Aims Of Education Essay

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Educational aims express the social and developmental outcomes that schools hope to achieve. Herbert Spencer approached educational aims through the question, What knowledge is of most worth? This and the following related questions have long been central to educational scholarship. Why are certain types of learning valued over others? Should schools strive for critical thinking or cultural literacy? Should they seek practical relevance or academic rigor? Should schools prepare students to accept social norms and the responsibilities of adult life? Should they prepare students to reform society through civic participation and activism? Or are all of these aims equally important?

Some educational writers treat the terms aims and objectives as synonymous. Objectives, however, are usually more specific than aims because the former are justified largely on the basis of how they contribute to a particular discipline or subject area. Knowledge of grammar, for example, might be justified as an objective of the English language arts if it contributes to literacy. In contrast, aims typically go beyond subject matter to ask, at a more general level, who benefits and how. To what use, for example, should literacy be put? Why is it valued, by whom, and in what contexts? Must everyone learn grammar? Why or why not? This entry examines educational aims as broad statements of intended outcomes and desires. It discusses how social and developmental needs serve as key sources of educational aims, and it addresses how these aims function within education to inform both its theory and practice.

Sources Of Educational Aims

Socrates was one of the earliest western thinkers to explicitly link education and social needs. He argued that a good education could not be formulated directly without first addressing the question of what constitutes a good society. A clear understanding of the good society would then provide the logical foundations for determining educational aims. This approach places education largely in the service of the state and its citizens, a perspective widely evident today as schools are called upon to address an ever increasing range of social needs—from the nation’s economic security to responsible citizenship.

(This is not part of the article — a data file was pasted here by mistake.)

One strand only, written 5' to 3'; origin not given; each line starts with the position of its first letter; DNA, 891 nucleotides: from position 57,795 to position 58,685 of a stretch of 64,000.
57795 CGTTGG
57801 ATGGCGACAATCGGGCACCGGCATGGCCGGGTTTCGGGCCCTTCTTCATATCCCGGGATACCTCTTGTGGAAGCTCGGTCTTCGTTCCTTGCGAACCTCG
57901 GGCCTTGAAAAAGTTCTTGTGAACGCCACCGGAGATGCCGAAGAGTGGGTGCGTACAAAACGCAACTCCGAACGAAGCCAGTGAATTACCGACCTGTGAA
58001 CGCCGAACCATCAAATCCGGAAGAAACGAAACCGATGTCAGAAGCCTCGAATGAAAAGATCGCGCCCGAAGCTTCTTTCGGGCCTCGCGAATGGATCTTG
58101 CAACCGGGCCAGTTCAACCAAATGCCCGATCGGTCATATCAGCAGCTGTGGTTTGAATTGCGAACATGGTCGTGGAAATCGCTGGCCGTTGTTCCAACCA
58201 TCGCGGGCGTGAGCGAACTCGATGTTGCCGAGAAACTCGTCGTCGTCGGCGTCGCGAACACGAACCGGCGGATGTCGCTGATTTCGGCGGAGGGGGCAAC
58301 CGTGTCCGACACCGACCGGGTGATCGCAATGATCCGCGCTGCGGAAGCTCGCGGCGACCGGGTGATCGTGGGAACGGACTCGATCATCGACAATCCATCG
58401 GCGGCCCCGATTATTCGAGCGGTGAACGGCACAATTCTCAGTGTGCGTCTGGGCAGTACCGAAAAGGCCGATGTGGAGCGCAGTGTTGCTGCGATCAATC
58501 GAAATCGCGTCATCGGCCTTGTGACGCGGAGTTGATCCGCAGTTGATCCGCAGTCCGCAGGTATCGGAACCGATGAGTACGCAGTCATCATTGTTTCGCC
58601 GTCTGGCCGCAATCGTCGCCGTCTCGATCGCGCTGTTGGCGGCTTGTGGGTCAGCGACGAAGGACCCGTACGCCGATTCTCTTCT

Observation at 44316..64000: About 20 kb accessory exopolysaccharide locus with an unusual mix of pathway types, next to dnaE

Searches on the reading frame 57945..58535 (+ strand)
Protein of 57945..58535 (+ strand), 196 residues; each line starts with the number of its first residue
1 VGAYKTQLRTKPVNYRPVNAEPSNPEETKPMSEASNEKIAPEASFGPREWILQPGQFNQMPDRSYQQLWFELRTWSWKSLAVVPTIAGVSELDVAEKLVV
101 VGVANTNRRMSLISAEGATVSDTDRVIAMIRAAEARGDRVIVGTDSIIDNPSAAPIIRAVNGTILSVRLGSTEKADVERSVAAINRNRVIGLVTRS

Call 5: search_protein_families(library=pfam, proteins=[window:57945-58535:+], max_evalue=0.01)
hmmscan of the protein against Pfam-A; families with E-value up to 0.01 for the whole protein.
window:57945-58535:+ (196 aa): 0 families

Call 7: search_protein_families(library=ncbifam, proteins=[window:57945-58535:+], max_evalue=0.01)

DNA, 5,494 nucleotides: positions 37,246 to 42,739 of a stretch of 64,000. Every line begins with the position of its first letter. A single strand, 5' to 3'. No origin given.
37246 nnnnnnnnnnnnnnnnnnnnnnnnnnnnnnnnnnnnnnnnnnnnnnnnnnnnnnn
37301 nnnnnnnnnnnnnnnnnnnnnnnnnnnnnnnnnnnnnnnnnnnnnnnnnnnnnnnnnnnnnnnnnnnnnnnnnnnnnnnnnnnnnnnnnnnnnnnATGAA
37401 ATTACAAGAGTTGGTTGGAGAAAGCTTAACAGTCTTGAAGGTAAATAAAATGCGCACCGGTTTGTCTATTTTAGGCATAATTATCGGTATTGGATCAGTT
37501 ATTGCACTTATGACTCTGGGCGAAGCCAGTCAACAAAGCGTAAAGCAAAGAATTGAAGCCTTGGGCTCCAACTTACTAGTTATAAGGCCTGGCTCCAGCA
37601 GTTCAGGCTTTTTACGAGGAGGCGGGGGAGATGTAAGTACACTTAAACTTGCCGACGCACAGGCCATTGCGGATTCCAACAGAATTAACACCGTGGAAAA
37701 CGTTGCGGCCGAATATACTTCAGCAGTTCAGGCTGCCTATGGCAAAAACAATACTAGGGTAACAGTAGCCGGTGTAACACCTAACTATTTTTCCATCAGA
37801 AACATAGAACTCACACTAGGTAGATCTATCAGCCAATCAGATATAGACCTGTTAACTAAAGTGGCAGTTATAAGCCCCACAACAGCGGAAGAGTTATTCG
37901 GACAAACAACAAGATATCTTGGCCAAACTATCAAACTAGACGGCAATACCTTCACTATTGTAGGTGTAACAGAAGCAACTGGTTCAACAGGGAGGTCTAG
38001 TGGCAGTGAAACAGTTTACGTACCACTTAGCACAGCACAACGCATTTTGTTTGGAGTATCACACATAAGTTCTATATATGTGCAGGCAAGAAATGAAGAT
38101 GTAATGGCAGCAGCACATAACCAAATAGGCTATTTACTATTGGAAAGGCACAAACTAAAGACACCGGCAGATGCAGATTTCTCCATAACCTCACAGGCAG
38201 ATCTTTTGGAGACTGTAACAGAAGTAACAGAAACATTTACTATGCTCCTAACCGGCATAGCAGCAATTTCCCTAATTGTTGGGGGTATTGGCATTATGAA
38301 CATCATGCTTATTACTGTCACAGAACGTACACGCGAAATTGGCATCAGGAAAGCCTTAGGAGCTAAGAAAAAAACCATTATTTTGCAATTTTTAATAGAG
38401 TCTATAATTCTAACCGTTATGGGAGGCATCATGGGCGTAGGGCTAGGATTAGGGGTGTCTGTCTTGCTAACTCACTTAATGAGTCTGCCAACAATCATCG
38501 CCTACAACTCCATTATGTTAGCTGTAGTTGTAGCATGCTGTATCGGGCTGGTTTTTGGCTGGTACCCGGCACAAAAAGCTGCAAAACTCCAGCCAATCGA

Jean-Jacques Rousseau and child-centered progressives such as John Dewey would later challenge the adequacy of social needs as the sole basis for education. Albeit for different reasons, both Rousseau and Dewey sought to balance the needs of society with needs of individuals. This balance is well illustrated in the National Education Association’s 1918 report, Cardinal Principles of Secondary Education. The report lists seven educational aims: (1) health, (2) command of the fundamental processes, (3) worthy home membership, (4) vocation, (5) citizenship, (6) worthy use of leisure, and (7) ethical character. Today’s curriculum may seem less generously conceived, but concerns over individual needs are still widely evident in the guise of human development training, in constructivist theories of learning, and in concepts such as self-actualization.

How Aims Contribute To Education

Theorists and the public at large rarely agree over what counts as a social need, and even developmental needs often spark controversy. Nevertheless, aims remain squarely at the center of education. The intractable importance of aims can be understood by recognizing the key roles that aims play in both the theory and practice. Theory and practice in education are closely related, much like two sides of the same coin or like the rows and columns that define each cell in the table as informed by both types of activity.